• Exercise: Exercise has proven benefits for brain activity as it gets the blood flowing faster around your body, including your brain. Try to do some exercise every day, even if it is just taking a brisk walk for ten minutes.

  • Socialising: It is helpful to have a good work / life balance. There is nothing wrong with meeting up with friends as long as it is not at the expense of your work.

  • Managing stress: Be organised and start your revision early, don’t compare yourself with others, everyone is different, make sure you do other things such as exercise, meeting friends etc, try out some meditation or mindfulness exercises, this can really help to reduce stress.

Mental Health Awareness Week: Smilinggg Assemblies

This term we were really privileged and proud to welcome back one of our alumni and founder of health and well being initiative, Smilinggg, James Cooper. James held assemblies with students of all year groups during Mental Health Awareness Week from 13 - 19 May.

James Cooper Iceberg Illusion

Through Smilinggg, James raises funds and awareness for Mind and Samaritans by participating in endurance events and promoting the three Gs – gratitude, generosity and growth. James spoke to each year group about how he has overcome some huge personal challenges in his life by choosing to adopt a positive mindset and encouraged the students to develop strategies to support their own positive mental health.

James’ messages about the importance of maintaining a growth mindset were particularly effective and we have included two of the images from his assemblies below. The first demonstrates that success does not come overnight, but instead takes hard work, determination and learning from failure. The second illustrates the power of the word ‘yet’ - encouraging students to understand that just because we cannot do something immediately does not mean that we will not overcome it and achieve.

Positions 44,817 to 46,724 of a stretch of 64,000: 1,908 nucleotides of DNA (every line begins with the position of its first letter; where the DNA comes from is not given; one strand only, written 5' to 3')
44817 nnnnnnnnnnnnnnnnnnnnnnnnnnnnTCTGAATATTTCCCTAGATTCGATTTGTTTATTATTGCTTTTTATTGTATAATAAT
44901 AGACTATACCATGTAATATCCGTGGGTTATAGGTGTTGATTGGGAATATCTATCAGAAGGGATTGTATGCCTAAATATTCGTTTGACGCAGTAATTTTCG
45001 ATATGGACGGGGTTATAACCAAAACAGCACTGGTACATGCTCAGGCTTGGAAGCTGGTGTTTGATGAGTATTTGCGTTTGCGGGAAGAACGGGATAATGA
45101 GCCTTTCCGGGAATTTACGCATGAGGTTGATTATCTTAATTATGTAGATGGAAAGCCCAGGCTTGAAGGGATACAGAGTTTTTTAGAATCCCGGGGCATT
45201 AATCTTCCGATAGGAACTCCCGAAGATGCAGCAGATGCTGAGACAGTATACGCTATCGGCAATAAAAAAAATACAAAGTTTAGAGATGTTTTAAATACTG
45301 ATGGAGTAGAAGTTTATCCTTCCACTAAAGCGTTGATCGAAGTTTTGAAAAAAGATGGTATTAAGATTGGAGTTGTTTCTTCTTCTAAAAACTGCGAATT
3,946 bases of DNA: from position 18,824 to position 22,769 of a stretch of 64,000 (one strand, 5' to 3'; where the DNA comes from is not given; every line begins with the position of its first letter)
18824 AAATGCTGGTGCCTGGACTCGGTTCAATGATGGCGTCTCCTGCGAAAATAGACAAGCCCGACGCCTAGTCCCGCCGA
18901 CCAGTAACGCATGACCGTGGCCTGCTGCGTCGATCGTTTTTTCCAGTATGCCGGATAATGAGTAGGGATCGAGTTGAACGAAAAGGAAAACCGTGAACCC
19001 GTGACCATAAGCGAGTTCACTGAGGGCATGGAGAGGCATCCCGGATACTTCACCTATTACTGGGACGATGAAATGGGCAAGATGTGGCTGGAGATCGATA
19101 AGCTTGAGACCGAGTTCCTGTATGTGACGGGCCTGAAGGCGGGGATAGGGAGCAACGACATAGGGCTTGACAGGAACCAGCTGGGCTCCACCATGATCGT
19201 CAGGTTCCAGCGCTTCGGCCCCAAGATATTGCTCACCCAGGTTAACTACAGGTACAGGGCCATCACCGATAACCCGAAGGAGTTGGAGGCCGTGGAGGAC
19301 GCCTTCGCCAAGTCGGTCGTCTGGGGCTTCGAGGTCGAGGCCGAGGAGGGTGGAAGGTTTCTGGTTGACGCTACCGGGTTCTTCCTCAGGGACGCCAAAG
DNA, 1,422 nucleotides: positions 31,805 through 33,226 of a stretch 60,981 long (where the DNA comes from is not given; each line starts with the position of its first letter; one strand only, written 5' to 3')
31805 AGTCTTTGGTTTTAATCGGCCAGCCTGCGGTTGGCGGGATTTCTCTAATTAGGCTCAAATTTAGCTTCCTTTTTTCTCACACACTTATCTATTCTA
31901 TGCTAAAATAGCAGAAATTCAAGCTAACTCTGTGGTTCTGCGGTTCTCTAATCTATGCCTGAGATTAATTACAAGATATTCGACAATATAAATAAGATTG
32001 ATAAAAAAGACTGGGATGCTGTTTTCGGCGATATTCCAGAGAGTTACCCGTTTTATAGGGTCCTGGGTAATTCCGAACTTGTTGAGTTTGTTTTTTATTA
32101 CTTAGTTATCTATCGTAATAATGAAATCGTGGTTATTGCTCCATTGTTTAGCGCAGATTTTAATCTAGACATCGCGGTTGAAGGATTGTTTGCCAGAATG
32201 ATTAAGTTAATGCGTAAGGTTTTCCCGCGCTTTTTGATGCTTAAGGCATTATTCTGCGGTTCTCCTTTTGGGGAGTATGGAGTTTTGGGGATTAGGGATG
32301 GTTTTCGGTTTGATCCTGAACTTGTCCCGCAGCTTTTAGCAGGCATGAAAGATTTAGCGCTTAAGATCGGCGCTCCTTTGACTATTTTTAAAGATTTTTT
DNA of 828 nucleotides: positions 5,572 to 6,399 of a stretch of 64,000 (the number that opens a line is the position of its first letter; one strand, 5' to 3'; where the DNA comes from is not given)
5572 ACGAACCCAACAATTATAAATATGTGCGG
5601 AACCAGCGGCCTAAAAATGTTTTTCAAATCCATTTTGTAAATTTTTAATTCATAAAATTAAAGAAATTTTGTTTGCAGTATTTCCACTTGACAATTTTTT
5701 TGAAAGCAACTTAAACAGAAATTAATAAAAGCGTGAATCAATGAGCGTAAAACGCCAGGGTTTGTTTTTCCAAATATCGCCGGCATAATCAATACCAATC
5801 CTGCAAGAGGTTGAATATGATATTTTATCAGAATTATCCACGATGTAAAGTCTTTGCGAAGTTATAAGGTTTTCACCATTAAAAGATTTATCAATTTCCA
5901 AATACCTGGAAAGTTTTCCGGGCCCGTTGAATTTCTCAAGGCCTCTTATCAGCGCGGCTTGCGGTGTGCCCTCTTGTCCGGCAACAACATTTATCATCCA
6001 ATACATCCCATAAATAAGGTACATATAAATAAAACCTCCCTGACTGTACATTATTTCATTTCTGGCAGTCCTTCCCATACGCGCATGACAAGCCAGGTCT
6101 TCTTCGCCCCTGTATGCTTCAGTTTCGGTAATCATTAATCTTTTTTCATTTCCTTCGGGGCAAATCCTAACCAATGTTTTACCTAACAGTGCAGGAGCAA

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We are very grateful to James for his ongoing support of our school and for contributing the following article to this newsletter:

5 Stress Busting Strategies to Better Cope with Exams

James Cooper, Health and Wellbeing Coach and Founder of Smilinggg

It seems rather fitting that Monday 13th May 2019 marked both the beginning of the formal summer examination period and Mental Health Awareness Week in the UK.

Exams and mental health go hand in hand. There’s very little getting away from the fact that exam season can be a stressful time of year for students and parents alike. It’s worth noting however that what you’re feeling right now is completely natural, and the overwhelming majority will be feeling exactly the same. Take some comfort in knowing you’re not alone.

I bet you’ve heard this a million times before but it’s worth repeating. All you can ever do is your best and whilst it is easier said than done, try not to give yourself a hard time.

Remember that what you’re feeling right now shall pass. Both the exams and stress will be a distant memory in no time at all and you’ll soon be enjoying the summer holidays!

In the meantime, I’ve put together five simple stress busting strategies and tips to help you better cope with exam stress.

1: Go for a walk Exercise is a proven stress buster as it fills your brain with endorphins, which are essentially happy hormones. A brisk twenty-minute walk can work wonders and helps put things into perspective. Leave your phone at home and immerse yourself in nature. Listen to the birds, feel your feet connecting with the ground, look up and breathe deeply; fill your lungs with fresh air.

2. Breathe This sounds rather obvious considering it’s something that we do naturally; but have you ever recognised how you breathe when you’re feeling stressed or anxious? It often feels fast, tense and restrictive. Deep breathing is one of the best ways to lower stress in the body. When you breathe deeply, it sends a message to your brain to calm down and relax. Try this simple deep breathing technique: